Green Party: Abortion clinic no-protest zones ‘are not a risk to freedom of speech’

The Green Party has firmly rejected pro-life claims that the party’s plans to create ‘no protest zones’ around NI abortion clinics would set a dangerous precedent for the suppression of freedom of speech, association and religion.

By Philip Bradfield
Thursday, 14th October 2021, 4:00 am
Updated Thursday, 14th October 2021, 11:56 am
A pro-life protest 'March for Their Lives' in Belfast city centre in September 2019. Photo: Bill Smyth
A pro-life protest 'March for Their Lives' in Belfast city centre in September 2019. Photo: Bill Smyth

The debate comes after the assembly passed a private member’s bill from Green leader Clare Bailey to its second stage. It will, if passed, create protest exclusion zones outside NI abortion clinics and redefine some criminal offences within them. Ms Bailey told MLAs on Tuesday how she had been assaulted and spat on by protestors while working as a volunteer outside a Marie Stopes clinic in Belfast in 2017.

But Mark Lambe of the pro-life group Abolish Abortion NI, was sceptical about how common such abuse is. “We have volunteers outside abortion clinics quite consistently for the past year and we have never seen such abuse,” he said. Such buffer zones are currently in use at abortion clinics in Ealing, London and Manchester, he said.

“At Ealing protestors are limited to around four, they must stand 100 metres away from the clinic and their placards are limited to A3 size. They are also forbidden from prayer or using sound amplification. We believe this is a dangerous blueprint that sets a very concerning precedent for wider restrictions on civil liberties.”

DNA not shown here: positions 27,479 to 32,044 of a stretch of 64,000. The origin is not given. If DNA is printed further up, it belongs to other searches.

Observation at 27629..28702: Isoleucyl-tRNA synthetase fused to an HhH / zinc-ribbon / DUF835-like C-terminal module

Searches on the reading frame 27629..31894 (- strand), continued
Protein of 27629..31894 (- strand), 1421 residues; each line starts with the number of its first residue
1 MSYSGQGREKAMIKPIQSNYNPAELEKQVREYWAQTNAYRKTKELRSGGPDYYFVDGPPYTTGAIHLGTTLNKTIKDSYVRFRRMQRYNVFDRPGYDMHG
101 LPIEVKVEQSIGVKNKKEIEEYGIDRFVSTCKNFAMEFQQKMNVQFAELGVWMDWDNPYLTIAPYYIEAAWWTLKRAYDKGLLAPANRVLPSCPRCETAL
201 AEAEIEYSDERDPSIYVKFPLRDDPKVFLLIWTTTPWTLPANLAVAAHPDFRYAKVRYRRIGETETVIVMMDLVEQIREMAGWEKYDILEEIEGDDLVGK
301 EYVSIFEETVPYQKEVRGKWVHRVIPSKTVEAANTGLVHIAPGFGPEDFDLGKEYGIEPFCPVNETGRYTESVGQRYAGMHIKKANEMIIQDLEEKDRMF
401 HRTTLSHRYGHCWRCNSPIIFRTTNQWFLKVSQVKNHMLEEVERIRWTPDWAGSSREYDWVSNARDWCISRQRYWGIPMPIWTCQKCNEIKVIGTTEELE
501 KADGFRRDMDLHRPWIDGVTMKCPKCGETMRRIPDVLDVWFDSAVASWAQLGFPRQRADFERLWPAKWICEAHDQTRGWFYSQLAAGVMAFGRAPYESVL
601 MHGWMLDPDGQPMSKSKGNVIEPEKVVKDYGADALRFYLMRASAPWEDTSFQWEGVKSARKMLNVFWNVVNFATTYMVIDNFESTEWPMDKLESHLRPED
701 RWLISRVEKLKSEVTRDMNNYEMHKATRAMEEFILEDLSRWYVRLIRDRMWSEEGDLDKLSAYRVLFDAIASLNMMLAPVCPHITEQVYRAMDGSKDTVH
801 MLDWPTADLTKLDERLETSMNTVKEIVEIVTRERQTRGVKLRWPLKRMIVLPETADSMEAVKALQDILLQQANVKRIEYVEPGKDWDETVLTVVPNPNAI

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However a Green Party spokesman said the bill was not intended to restrict any freedoms. “Generally there are a lot of incidents of women trying to access healthcare feeling very intimidated and harassed,” he said. “Clare Bailey has spoken of her first hand experience of being spat at and assaulted.

“We are very clear this legislation is not about restricting the right to protest - it is about ensuring people are able to access healthcare unimpeded,” he said. “If people want to protest the law on abortion they can do so outside Stormont or at the Commons, but it is important that healthcare is protected.”

Abolish Abortion NI believes that existing legislation is adquate to prevent harrassment of people at abortion clinics.

However the Green Party says the current definition of harassment requires there to be two or more incidents, which it says is inadquate if someone is visiting a clinic just once.

The Green Party spokesman said the party’s bill would create new list of criminal offences within a zone, including “harassment, intimidation or undue influence, or any attempt to protest or affect the decision of protected people”.


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